Only later did I learn that it is about unions and union-busting -- and "right to work" actually means "right to get fired" if you think being in a union is a good thing. It's one of the tools in the union-busting collection.
My dad was a tight-fisted guy. He put a price tag on everything. And anything that cost money could always be got for less if you shopped hard enough or bargained forcefully enough. I think it was his experience in the car business that made him that way. The automobile business, after all, is the modern version of horse trading. And horse trading is synonymous with wheeling and dealing. (Get that? "Wheeling?")
Regarding unions, the idea of bargaining with big-shot bosses appealed to my dad. But he knew that union big shots are usually compensated (or were) as well as those bosses, and the only way they got paid was by collecting dues from union members. And this is where "right to work" comes into play. He liked the idea of bargaining for better working conditions and more pay, but the idea of paying some big union organization a bunch of money was a sticking point. It was like tithing at church. Everybody knew you're supposed to do it, but when the preacher sounds like a broken record always talking about it, it's time to look around to find another preacher (or another church).
Union-organized workplaces are "union shops" and if you work in one your wages have a deduction for union dues and you will be a member of that union. That's the difference between a union shop and a non-union shop. Written rules spell out the rights and responsibilities of workers and the company and any problems are handled through the union, not the person (or persons) involved.
"Right to work" laws make union shops impossible by allowing employees to opt out of union membership (and dues) and continue to keep their job. In short, non-union employees enjoy union benefits without paying for them, What a deal! But that is also why companies and bosses love them. Right to work laws cripple unions.
This is why my dad was not a union man. He didn't feel the need to have anyone speaking for him. Over time I learned to appreciate him as a one-man union. During a career of hard work lasting thirty-five or forty years he only had to tell a boss where to get off three or four times, but when he did, they always listened. He had a way of letting you know -- in a nice way, of course -- that you were about to cross a line he could not tolerate. And you didn't want to find out what would happen if you did. In his work environment he had the respect that only comes to those who are unquestionably good at their job. He was an automatic transmission specialist. What he did every day was work that few people could do. Consequently he was paid well, was never discharged and only had three employers in his entire working life -- even though the dealerships where he worked may have changed ownership a dozen times or more.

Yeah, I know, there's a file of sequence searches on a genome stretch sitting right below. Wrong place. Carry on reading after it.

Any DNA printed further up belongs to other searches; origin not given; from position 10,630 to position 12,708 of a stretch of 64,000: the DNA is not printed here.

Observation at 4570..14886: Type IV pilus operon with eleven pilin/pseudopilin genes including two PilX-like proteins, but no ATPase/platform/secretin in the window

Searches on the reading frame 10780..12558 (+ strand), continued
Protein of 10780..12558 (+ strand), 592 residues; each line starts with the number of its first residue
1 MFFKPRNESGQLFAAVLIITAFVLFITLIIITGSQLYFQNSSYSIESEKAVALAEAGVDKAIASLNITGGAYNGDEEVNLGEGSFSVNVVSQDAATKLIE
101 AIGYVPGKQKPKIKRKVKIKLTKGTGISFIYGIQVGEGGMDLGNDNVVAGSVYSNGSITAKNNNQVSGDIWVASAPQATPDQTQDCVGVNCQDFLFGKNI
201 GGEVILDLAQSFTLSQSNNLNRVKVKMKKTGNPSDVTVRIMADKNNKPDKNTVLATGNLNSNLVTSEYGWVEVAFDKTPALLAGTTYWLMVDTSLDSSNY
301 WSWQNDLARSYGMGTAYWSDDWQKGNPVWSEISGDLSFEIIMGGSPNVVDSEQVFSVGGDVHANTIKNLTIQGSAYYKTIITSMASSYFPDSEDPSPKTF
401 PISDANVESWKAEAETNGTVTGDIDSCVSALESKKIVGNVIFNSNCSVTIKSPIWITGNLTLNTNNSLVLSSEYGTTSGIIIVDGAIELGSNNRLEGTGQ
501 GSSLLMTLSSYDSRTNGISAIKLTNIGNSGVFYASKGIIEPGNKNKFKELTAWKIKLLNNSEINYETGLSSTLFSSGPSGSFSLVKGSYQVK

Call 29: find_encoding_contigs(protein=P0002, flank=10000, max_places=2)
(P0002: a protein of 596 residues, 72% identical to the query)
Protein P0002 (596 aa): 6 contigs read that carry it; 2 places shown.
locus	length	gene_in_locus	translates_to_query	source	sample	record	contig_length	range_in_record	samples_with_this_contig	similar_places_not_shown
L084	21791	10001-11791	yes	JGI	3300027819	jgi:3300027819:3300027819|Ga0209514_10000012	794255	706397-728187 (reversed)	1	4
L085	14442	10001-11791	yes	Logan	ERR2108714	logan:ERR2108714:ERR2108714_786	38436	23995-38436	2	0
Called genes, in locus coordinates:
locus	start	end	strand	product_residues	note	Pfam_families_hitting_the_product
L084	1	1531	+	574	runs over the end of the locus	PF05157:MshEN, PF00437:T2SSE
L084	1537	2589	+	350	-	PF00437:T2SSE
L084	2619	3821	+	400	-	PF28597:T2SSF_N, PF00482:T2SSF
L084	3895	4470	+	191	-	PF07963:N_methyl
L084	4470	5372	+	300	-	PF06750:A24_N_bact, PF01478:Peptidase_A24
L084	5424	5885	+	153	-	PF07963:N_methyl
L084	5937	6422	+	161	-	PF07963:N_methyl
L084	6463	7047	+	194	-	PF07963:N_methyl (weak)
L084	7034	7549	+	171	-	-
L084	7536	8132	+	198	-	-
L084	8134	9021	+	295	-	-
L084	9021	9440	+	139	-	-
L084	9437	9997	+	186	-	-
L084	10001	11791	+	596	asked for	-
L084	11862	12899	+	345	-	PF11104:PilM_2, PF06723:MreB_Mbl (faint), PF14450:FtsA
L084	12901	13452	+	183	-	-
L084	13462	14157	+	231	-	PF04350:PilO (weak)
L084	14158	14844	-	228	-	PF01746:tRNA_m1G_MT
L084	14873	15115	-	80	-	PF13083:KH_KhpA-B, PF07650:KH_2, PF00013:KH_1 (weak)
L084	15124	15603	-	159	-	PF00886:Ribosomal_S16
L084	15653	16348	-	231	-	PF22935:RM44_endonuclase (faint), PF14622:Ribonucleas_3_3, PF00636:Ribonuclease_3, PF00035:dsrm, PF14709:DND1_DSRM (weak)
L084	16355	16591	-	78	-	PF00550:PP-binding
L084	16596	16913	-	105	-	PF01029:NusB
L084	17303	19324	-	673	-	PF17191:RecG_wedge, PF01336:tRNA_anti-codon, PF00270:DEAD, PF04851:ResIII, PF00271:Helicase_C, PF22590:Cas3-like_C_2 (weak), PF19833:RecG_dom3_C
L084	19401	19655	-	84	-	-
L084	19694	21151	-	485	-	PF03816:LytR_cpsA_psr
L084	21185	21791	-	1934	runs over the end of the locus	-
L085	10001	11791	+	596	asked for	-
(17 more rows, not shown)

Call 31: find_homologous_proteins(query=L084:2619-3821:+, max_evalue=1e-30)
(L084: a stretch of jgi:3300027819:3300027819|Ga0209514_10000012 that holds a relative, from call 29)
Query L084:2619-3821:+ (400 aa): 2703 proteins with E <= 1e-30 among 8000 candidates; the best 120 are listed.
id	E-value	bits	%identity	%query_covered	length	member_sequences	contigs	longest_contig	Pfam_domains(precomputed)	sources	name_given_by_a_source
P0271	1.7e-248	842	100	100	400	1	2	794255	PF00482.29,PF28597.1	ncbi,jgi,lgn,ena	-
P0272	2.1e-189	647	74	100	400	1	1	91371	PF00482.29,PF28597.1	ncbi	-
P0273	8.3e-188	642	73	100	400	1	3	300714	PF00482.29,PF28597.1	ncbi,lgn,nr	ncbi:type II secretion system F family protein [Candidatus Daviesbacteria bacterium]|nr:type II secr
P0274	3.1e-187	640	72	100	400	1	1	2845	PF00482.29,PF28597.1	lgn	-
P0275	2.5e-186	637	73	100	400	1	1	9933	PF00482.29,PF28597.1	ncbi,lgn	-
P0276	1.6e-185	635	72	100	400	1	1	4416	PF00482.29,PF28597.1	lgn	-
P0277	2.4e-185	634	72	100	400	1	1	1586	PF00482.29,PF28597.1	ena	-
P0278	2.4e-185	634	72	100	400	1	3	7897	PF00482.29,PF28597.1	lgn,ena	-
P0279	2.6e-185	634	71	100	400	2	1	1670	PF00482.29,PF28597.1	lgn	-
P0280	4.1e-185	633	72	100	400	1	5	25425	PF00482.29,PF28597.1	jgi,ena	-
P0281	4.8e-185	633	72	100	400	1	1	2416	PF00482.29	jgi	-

Back to "right to work." My dad, like most of his generation growing up in the shadow of the Great Depression, was simply too tight-fisted for his own good. Living and growing up at the edge of poverty shapes one's attitude about money. Those who are careful can live from check to check, and over time they might even save a little for a rainy day. After a few years it becomes a lifestyle. You learn to "do without." If you have enough to eat, are blessed with good health and always have a job -- what more could anyone want? And that is the razor's edge on which most of the working poor live.
One feature of union contracts links the minimum wage of members with the official minimum wages, state or federal, wherever the union operates. Increases in the minimum wage automatically trigger comparable increases in union wages. Otherwise, what's the value of union membership? This is the sticking point for most opposition to increasing the minimum wage -- it increases wages up the scale, driving up "labor costs" which is never, ever good for profits.
It's no accident, then, that "right to work" states have the lowest wages which is the definition of poverty. Wages are subject to the same laws of supply and demand as prices. And if there is no legal safety net for minimum wages, periods of unemployment drive the minimum downward in a feedback loop that only stops when working becomes more costly than being unemployed.
This, in short, is why Bernie Sanders' talking points are receiving such a widespread good response from ordinary people. At some level they recognize that his easy to understand remarks about wealth and wages perfectly describe the American work and business landscape. Listen to what he says and it's all correct. Unfortunately he will not make it into the finals because he doesn't have the backing of seriously big money. At this point in the cycle, most people are not even paying attention. I have spoken with several people who have never heard of Bernie Sanders and probably never will. I could inform them (which I do, of course) but that's just John rattling on about something in the news. He's always jabbering about something. So without an avalanche of advertisements (How do you say "Super Bowl" or "blockbuster movie" or "reality TV" or "March madness"?) there is no way he will be among the finalists.
But Bernie is leaving his mark. He's raising the consciousness of lots of people. He's not as eccentric as Ross Perot and he sure doesn't have that much money. But hopefully as the season progresses, his message (and that of the unions) will reach enough people to pressure their elected representatives to do the right thing and increase minimum wages.